“I know that’s what you think you’re doing,” he said, his voice rising, “but that’s not what it is. You’re trying to control me. You’re trying to make me into the perfect son that you’ve always wanted, but it’s not going to happen. Why can’t you accept that I’m happy like this?”

“Because you’re wasting your youth,” said his mother. While his father seemed sympathetic, she was stern. “You’re spending your prime years doing something that will get you nowhere. What about when you’re older? What about when you want to get married, when you want to have kids?”
“Future me’s possible desires don’t control my life. Right now, that’s not what’s important to me. What’s important to me is doing something that makes me happy, something that makes getting up in the morning worth it. If you guys can’t accept that, then I’m done here.”

 Spencer stood from the table and walked towards the door. He didn’t look back. 

Scenario 2

Oliver was a genius. Everyone always told him he was. He took advanced classes in elementary school, always read every book he could get his hands on, was the leader of every club he could fit into his schedule. Everything he put his mind to, he was amazing at. Usually, when people were as academically talented as he was, they struggled in some other aspect. But physically, mentally, socially, Oliver was always on top of the heap. There was nothing he couldn’t do. Or so he thought.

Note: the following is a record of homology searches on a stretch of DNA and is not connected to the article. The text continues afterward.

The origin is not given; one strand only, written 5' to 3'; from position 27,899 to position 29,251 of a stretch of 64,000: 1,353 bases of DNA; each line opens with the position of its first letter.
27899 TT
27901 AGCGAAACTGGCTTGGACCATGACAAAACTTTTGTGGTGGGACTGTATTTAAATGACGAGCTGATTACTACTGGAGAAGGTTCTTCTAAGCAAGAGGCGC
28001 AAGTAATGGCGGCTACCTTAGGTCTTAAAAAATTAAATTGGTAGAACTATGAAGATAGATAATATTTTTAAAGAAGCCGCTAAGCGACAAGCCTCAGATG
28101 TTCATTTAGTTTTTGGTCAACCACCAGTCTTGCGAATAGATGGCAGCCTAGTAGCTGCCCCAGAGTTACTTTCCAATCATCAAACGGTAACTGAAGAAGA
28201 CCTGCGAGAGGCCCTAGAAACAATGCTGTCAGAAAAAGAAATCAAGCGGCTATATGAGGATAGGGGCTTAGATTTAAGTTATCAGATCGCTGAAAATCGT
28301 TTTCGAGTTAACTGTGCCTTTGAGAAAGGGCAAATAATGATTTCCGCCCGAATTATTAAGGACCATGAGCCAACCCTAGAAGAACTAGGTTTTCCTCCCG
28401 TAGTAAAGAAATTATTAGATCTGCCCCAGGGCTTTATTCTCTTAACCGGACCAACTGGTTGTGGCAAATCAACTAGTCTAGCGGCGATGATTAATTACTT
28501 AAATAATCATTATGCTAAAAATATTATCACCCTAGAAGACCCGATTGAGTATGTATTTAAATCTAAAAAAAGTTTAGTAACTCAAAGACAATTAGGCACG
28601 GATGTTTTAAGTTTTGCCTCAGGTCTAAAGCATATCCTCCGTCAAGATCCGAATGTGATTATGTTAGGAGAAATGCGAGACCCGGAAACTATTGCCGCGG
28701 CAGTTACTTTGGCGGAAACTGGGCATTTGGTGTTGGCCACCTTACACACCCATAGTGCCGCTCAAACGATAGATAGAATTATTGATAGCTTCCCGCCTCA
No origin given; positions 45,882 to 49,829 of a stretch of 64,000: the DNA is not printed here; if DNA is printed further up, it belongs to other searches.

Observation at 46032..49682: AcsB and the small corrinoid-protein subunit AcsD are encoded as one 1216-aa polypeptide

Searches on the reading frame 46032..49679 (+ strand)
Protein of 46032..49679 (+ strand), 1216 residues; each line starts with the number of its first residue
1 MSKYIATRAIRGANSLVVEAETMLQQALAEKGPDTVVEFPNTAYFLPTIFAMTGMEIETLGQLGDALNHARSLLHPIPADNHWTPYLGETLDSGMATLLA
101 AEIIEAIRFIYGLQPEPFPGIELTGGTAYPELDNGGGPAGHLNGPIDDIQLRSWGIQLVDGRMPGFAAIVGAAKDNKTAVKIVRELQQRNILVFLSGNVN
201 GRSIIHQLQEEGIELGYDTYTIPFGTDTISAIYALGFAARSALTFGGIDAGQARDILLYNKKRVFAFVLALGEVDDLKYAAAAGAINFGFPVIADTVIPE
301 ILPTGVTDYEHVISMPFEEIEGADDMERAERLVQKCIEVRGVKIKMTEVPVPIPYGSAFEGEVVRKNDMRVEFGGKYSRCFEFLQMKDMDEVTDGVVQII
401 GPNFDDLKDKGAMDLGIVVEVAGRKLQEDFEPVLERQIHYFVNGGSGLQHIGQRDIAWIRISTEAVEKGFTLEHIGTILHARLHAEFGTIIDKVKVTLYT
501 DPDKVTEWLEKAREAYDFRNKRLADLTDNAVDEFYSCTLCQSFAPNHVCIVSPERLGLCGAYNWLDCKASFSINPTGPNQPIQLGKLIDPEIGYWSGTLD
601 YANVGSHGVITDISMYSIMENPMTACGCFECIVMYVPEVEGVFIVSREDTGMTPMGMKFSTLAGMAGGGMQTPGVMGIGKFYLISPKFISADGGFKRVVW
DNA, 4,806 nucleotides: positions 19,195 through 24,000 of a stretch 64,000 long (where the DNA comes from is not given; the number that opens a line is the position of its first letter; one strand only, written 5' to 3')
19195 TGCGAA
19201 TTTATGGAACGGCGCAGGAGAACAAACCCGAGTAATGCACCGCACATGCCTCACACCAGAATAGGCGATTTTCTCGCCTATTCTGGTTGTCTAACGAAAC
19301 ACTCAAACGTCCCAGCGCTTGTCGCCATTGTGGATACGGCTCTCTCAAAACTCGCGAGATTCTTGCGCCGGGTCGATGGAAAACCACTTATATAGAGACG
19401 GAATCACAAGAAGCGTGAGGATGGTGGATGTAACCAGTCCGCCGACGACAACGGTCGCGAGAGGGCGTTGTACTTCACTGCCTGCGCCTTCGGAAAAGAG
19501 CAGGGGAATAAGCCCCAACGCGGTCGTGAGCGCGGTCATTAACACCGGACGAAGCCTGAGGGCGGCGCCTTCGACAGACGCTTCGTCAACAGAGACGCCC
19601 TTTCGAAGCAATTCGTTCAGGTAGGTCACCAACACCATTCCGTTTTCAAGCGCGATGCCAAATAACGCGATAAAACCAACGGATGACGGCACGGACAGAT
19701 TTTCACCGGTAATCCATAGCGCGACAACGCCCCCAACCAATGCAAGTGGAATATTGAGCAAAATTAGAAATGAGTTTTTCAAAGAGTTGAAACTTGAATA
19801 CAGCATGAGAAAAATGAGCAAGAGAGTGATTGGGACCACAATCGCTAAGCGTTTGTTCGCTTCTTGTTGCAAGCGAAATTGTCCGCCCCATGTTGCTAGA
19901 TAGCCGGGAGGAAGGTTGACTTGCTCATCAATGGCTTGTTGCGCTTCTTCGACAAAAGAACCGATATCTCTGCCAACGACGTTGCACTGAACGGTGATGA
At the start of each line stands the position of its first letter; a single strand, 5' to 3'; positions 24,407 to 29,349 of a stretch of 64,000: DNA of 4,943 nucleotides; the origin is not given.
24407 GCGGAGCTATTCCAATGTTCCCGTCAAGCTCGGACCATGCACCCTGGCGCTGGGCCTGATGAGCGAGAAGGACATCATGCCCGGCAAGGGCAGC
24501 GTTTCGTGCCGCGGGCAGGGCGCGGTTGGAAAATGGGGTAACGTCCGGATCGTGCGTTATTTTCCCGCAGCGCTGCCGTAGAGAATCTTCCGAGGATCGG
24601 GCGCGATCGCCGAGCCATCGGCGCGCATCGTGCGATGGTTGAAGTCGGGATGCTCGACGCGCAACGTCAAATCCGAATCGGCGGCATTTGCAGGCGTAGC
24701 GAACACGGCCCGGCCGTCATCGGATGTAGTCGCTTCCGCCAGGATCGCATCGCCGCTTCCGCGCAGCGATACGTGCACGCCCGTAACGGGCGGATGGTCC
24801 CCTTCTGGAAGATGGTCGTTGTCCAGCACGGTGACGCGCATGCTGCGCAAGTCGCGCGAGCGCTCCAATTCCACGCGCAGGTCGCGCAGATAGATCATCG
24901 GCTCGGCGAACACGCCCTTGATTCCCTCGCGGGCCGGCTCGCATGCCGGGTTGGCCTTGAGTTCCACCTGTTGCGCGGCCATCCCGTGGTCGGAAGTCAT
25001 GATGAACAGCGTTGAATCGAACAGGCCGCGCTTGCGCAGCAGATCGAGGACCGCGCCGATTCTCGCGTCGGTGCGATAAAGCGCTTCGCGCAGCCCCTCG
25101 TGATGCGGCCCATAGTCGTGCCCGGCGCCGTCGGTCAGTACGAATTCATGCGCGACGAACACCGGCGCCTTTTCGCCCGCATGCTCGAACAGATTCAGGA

The final school bell of the day rang. Students gathered their books from their desks, teachers said their goodbyes, everyone started to go home for the day. Strangely, Oliver didn’t have any clubs or any meets to attend after school, so he was also going to be heading home for once. 

He kept copies of most textbooks he needed for his classes at his house, so he didn’t need to stop at his locker for those, but he did need to gather prep work for debate as well as whatever homework he hadn’t managed to finish during the day. He meticulously filed his papers into their exact place in his backpack and zipped it shut, then closed his locker as quickly as he could without it making a loud clang that might give him a headache.

Waiting for him, behind his locker door, was a girl from his class. “Hey, Oliver,” she said with a small smile.

“Hi, Kelsey. Did you need something?”

“I was just wondering what your plans were this weekend? And if you’re free, if you would want to see a movie? With me?”

Oliver was confused by the questions. “Why would I be free? I have homework and club stuff and games to go to the whole weekend. And even if I was free, why would I want to see a movie? They’re not very interesting.”

Kelsey’s face fell. “Oh, okay,” she said slowly. “I guess I understand. Sorry for bothering you.” She took a few steps back. “See you later, I guess.”